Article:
I’ve got a great idea. We’re going to leave the RV and walk through the woods. Now, some of us are carrying Maggie on a litter, because she isn’t well and definitely can’t make the walk to Hilltop on her own. But that’s okay, because there are still some others to keep us safe. Now, when it comes time to have someone taking point and leading the group, let’s choose the guy with only one eye? Seriously? You know that Carl decided that he needed to be the one leading the group, but his lack of depth perception would have been an issue, had the sun still been high. Instead, it only gets worse, since moonlight can play tricks on the vision of people with normal eyesight. This shouldn’t be a surprise, though. Carl is clearly on a little vengeance path of his own. He also had a very calm, rational explanation for why Enid shouldn’t go on the mission, only to conveniently make sure that he didn’t have to take his own advice.
Rick has turned into a little bit of a walking pile of hubris recently, and it has clearly come back to bite him big time at the tail end of this episode. Once again, Rick is heard talking about how things will just “work out” for his group, because the determination to make it so is enough in his mind. This hubris also shows in his initial conversation with the Saviors roadblock, as Rick taunts them before returning to the RV. But where did Rick really go wrong? It isn’t his hubris, it is his inability to spot a trap until after it’s already closed around him. The second barricade should have shown the futility of Rick’s plan, as the Saviors had upped the ante. The third barricade, with the chain of walkers, was one of the clearest traps that could have been laid out, using clothing from members of Rick’s group, and then the gunfire specifically placed in such a way to panic but not harm the Alexandrians. Even following through with Eugene’s plan put faith in Rick’s ability overall to just have things work out for him, despite all of the evidence to the contrary. Now he’s on his knees, and someone met the business end of Lucille. Not that Rick had much of a choice with regards to Maggie, but maybe things could have been different if he had better situational awareness.
Now, as for that final scene. If I hadn’t constrained myself to characters on the show, the show-runners who decided that a cliff-hanger was the best way to end this season would have taken the top spot, hands down. While the audience may not have been happy with whoever was chosen, at least we would have had a summer to soak it in, and maybe get excited about what that meant for our survivors. Instead, we’re being left in a limbo, wondering who got the bat. But who did? Some are saying that the first-person POV used throughout the episode is a big clue, and they seem to believe that it indicates Michonne, which is possible but troubling. Rick’s love life certainly does carry a bad luck charm with it, but that also would fairly dramatically change Negan’s code away from what he has in the comics. Besides, Michonne doesn’t seem like she’s presented herself as much of a threat to Negan, and there’s no reason to believe that he knows about her relationship with Rick. So maybe it’s Daryl? Maybe, but he’s already injured thanks to Dwight, so would Negan think that his death would be impactful enough? Maybe Abraham is the one to take Lucille’s brute force. After all, Abraham did stand up to Negan, so to speak, when there was an opportunity, but that kind of confidence could be something that Negan thinks he can break and utilize. Also, Abraham wouldn’t really carry the major impact that it feels The Walking Dead wants us to experience. We can be assured that Rick at least is safe from the bat, because Negan threatened to feed him Carl’s eye. The most logical, for a few reasons, would be Glenn. Sure, Glenn has already had his “is he or isn’t he” moment earlier this season, but that could very easily have just been a subversion to make the audience think he’s safe. He’s also the one who interrupted Negan’s speech, and the impact, so to speak, would definitely resonate through the rest of the group. We’ll just have to wait until the fall to find out, apparently. If there’s any saving grace, the cast has to wait a while, too.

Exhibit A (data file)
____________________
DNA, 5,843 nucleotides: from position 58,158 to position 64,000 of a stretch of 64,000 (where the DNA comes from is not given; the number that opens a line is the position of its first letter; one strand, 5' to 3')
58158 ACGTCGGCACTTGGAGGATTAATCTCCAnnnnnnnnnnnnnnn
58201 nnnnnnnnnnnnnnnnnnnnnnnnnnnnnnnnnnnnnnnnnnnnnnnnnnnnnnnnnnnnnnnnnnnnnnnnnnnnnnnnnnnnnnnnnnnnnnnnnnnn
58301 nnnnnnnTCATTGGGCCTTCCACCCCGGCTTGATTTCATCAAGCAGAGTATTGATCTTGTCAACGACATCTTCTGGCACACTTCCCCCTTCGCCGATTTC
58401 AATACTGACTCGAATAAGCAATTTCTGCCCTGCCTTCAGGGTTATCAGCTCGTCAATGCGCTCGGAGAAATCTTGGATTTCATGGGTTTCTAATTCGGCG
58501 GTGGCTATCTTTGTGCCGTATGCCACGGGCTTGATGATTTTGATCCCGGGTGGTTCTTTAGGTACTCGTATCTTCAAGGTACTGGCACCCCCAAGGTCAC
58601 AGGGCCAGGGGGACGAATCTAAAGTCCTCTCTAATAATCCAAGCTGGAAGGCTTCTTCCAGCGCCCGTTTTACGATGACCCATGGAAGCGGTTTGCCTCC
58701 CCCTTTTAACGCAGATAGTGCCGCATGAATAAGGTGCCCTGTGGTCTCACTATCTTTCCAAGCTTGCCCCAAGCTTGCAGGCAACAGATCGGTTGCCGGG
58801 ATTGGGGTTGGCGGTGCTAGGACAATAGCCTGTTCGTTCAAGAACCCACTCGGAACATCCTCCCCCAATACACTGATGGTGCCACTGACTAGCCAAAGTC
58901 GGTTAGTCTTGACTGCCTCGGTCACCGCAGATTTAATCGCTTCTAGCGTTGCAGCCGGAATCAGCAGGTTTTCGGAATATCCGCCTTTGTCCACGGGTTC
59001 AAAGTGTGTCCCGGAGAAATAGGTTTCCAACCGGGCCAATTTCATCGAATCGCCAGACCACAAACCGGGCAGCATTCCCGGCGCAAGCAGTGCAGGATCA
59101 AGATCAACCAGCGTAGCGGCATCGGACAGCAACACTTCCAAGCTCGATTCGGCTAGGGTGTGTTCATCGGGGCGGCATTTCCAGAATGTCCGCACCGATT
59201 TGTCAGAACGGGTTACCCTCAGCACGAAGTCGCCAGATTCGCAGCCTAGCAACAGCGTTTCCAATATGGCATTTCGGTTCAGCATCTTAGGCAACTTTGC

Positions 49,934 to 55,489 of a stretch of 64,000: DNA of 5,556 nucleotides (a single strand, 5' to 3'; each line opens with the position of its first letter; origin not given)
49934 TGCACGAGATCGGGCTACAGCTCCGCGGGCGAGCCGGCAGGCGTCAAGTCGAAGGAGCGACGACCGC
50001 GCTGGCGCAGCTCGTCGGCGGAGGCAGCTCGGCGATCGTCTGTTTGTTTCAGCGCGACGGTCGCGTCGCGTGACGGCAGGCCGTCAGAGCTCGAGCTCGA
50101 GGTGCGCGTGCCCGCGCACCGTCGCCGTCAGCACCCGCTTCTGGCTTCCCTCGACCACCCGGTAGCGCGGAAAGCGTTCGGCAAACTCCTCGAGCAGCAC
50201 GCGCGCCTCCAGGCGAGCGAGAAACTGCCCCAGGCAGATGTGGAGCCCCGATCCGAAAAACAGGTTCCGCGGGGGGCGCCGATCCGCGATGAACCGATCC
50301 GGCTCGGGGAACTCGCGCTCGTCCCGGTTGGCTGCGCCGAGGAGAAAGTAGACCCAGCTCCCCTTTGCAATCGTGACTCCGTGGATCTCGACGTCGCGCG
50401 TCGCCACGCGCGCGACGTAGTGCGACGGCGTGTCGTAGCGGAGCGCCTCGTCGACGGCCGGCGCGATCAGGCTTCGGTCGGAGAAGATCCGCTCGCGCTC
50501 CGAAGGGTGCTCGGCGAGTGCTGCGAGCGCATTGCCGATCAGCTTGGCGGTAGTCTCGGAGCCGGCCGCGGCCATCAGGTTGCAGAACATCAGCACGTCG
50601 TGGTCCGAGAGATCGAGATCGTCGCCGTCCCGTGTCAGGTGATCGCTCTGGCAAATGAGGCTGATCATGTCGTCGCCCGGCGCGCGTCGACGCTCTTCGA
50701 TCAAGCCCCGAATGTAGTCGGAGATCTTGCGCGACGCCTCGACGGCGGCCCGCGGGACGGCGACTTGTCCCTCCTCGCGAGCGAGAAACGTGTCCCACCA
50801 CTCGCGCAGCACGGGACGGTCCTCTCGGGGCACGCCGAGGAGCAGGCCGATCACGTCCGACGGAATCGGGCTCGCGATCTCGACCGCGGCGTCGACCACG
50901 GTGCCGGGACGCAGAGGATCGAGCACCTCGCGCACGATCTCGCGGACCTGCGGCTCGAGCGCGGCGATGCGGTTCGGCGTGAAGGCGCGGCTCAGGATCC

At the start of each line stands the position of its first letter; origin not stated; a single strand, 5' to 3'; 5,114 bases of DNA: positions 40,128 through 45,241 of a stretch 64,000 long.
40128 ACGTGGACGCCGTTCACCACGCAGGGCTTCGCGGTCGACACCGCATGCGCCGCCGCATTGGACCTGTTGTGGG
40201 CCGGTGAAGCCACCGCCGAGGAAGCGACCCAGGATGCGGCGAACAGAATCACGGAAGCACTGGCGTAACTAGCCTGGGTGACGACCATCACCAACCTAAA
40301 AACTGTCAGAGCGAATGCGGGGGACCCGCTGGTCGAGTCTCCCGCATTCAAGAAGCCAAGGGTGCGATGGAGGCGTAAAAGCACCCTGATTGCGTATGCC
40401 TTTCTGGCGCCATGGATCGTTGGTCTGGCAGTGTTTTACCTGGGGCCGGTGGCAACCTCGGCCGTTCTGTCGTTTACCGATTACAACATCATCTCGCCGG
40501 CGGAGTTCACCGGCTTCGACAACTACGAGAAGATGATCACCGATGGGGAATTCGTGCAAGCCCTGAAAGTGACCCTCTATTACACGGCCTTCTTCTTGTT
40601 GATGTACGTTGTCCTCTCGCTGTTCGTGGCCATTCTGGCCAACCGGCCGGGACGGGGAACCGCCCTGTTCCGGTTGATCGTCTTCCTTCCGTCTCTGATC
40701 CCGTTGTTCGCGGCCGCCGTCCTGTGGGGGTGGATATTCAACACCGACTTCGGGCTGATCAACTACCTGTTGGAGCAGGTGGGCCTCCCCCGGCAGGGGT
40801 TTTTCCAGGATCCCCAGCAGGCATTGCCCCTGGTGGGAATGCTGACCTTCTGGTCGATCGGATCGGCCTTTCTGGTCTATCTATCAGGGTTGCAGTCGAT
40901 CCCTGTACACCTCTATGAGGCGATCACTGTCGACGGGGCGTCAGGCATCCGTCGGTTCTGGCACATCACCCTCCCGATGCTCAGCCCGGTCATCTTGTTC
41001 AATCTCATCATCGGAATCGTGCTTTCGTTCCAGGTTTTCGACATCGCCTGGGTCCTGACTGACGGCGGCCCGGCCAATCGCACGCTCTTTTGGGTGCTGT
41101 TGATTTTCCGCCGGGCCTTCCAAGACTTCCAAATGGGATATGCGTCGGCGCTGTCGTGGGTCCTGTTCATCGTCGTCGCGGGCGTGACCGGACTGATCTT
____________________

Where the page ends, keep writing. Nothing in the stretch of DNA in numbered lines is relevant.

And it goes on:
But let’s not spend too much time dwelling on this season of The Walking Dead. After all, we’re only a week away from the return of Fear the Walking Dead, with all of the assorted foolishness we can expect from that series. Strap in, because we’ll be back with Nick, Madison, Travis, and the rest before we know it.